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18.10.19 Free


At the Frankfurt Book Fair 2019.


Hall 6.0, C95


Non-fiction leads the way as climate titles dominate discussion at the Buchmesse


by Hafsa Zayyan and Teaching My Brother to Read by Derek Owusu.” Meanwhile, D H H Literary Agency m.d.


The main thing I’ve noticed is the breadth and diversity of non-fiction... It feels like few topics are off the table


Rachel Mills, agent


David Headley, and Karen Sullivan, publisher at Orenda Books, have had great interest in thrillers. Both hailed the fair as a success. Headley said: “It’s been a hugely positive fair. Publishers are again looking for well-writen historical and crime drama/thrillers. I can’t remember atending a more optimistic fair.” Sullivan has had her “best fair ever” in


MANY AGENTS HAVE ENJOYED THEIR NEW HOME, THE FESTHALLE


N


on-fiction has reigned supreme at an upbeat Frankfurt Book Fair, as agents reported a surge of interest in titles on wellbeing and personal development. “Up-lit”, climate titles and biographies have also sold well. Peters Fraser + Dunlop international rights


director Rebecca Wearmouth said global publishers were “hungrier for non-fiction” than ever. “It feels a very buzzy and buoyant fair, with the most remarkable takeaway being the focus on non-fiction. A number of publishers who have traditionally published fiction have requested narrative non-fiction for the first time,” she said. “In recent years there’s been an impression that international publishers were reluctant to buy on proposal— this fair has dispelled that myth.” Rachel Mills of Rachel Mills Literary said the latest non-fiction trend was “stealth help:


books which make you reflect and think, and help you that way, rather than being overtly prescriptive.” She added: “The main thing I’ve noticed is the breadth and diversit of non-fiction people are buying. It feels like few topics are off the table.” For The Bent Agency’s Molly Ker Hawn, up-lit has been a big trend. “Almost all of our meetings have included commiserations about Brexit and the state of the world. Feel- good escapism seems to be on everyone’s wish-list,” she said, adding that publishers in big European territories have pulled back on YA, as Middle Grade experienced an uptick. Cornerstone rights director Amelia Evans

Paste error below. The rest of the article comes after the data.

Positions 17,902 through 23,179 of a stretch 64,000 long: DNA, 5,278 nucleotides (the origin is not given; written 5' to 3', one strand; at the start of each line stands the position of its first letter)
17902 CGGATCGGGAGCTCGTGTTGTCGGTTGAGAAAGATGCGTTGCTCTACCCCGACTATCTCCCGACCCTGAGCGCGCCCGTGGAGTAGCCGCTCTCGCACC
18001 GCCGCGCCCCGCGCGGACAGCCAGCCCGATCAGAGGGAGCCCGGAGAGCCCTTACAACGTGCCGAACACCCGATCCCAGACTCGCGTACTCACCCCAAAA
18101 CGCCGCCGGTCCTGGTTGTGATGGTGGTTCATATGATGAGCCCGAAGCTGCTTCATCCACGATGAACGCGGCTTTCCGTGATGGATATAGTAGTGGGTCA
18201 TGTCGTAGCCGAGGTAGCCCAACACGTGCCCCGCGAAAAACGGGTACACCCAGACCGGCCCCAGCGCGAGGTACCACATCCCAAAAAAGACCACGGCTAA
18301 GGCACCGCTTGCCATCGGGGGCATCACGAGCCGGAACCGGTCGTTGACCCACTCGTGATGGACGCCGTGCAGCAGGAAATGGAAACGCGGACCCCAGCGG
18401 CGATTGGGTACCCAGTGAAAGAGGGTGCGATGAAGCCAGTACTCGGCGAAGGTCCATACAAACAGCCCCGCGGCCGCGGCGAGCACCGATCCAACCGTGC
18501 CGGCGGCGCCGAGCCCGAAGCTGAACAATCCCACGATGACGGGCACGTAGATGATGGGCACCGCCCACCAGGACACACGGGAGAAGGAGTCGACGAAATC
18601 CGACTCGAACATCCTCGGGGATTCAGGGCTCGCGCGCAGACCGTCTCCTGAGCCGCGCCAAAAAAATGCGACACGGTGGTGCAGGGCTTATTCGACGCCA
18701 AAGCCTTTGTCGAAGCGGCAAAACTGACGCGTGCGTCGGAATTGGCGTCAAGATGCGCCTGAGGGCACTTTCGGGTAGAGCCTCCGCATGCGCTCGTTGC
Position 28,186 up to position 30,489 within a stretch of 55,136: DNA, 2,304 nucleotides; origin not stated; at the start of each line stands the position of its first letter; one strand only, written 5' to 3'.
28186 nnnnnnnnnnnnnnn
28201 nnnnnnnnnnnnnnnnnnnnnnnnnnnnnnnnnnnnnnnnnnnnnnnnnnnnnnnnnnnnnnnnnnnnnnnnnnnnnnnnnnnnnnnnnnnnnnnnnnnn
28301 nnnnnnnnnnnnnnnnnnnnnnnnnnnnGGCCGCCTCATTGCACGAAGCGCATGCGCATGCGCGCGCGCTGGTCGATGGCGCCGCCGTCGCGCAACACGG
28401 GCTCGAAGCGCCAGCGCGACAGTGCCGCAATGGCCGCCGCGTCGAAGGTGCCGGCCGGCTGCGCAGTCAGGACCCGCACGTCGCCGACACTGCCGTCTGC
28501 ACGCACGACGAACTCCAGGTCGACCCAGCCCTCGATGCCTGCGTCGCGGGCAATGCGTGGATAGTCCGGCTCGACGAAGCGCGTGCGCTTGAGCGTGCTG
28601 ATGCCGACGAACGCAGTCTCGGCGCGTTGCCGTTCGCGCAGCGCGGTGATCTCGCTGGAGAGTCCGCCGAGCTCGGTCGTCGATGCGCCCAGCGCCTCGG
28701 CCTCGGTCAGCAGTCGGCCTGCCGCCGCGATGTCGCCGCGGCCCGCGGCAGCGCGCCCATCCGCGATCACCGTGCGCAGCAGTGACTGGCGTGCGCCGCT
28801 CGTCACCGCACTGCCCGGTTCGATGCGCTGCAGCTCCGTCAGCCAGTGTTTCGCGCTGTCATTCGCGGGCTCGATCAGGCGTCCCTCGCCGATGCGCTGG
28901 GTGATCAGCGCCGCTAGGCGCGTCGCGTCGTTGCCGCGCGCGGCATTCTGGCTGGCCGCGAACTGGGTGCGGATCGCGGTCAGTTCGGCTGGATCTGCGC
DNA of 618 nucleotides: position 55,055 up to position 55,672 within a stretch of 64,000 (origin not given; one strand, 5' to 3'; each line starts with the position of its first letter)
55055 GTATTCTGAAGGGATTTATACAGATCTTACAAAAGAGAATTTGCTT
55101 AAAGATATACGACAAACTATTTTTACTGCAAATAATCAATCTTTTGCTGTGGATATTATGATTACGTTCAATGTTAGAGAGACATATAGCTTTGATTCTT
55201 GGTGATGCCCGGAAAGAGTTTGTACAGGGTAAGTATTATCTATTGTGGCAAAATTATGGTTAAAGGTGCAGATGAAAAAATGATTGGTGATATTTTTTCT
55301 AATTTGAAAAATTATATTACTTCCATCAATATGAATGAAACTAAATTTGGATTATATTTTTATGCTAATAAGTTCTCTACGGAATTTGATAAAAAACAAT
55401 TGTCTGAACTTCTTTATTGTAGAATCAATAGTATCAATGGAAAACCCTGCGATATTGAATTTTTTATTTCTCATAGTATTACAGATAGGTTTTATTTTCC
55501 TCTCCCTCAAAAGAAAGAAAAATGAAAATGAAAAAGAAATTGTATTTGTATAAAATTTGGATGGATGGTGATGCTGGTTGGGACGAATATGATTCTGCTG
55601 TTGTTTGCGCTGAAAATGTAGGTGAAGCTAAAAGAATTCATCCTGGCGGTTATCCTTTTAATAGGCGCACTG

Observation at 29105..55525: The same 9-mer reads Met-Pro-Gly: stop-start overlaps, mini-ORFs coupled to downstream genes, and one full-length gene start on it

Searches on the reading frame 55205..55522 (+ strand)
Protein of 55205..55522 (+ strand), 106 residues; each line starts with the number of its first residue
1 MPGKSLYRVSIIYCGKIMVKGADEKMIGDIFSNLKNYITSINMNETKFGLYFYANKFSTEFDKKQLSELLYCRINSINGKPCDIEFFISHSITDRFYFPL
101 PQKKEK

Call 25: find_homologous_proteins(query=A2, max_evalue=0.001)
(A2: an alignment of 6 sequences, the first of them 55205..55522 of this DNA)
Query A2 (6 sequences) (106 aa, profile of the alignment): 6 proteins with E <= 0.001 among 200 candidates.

also noted the narrative non-fiction trend. She said: “It’s been a very busy fair—the atmosphere on the PRH stand is incredibly upbeat. I’m thrilled with the response to our #MerkyBooks titles, We Are All Birds of Uganda


My FBF: Drummond Moir Day Planner Breaking news INSIDE


Global bestseller charts Streaming revenues Finland’s Guest of Honour Horace Bent


terms of rights sold, with 14 deals agreed so far. “It’s been an incredibly buzzing fair. Trends have included original, high-concept novels and, in particular thrillers, and I’m being offered a lot of climate fiction and stuff that might once have been considered dystopian,” she said. “International publish- ers want books that are different: fresh and sophisticated. The UK market is so risk-averse, homogeneous and flat, so this fair has been a breath of fresh air—and hugely invigorating.” Publishers Association c.e.o. Stephen Lotinga hailed a “fantastic fair”, which showed “the UK publishing industry remains ready to do business with the rest of the world”.


Reporting Katie Mansfield


Hot début


Dialogue the biggest fan of Diamond Hill


Dialogue Books has scooped a “mighty” novel from Kit Fan, set in the last shanty town in Hong Kong before its 1997 handover to China. Publisher Sharmaine Lovegrove acquired UK


and Commonwealth rights, excluding Canada, for Diamond Hill from Matthew Turner at RCW. The novel will be published in spring 2021. The book follows the story of a recovering heroin addict, Buddha, as he tries to salvage what’s left from Diamond Hill, a place he hoped to forget. Fan, born and educated in Hong Kong, moved to the UK at the age of 21. Writing both poetry and narrative fiction, he won a Northern Writers’ Award in 2018 for Diamond Hill as a novel-in-progress. Lovegrove said she had followed his work since


judging The Guardian Fourth Estate BAME Short Story Prize, which Fan was shortlisted for. Lovegrove said: “Diamond Hill is dramatic yet subtle, global yet local, historical yet contemporary, and in Kit Fan’s hands the world, its character, and the politics of Diamond Hill soar majestically.”


Friday


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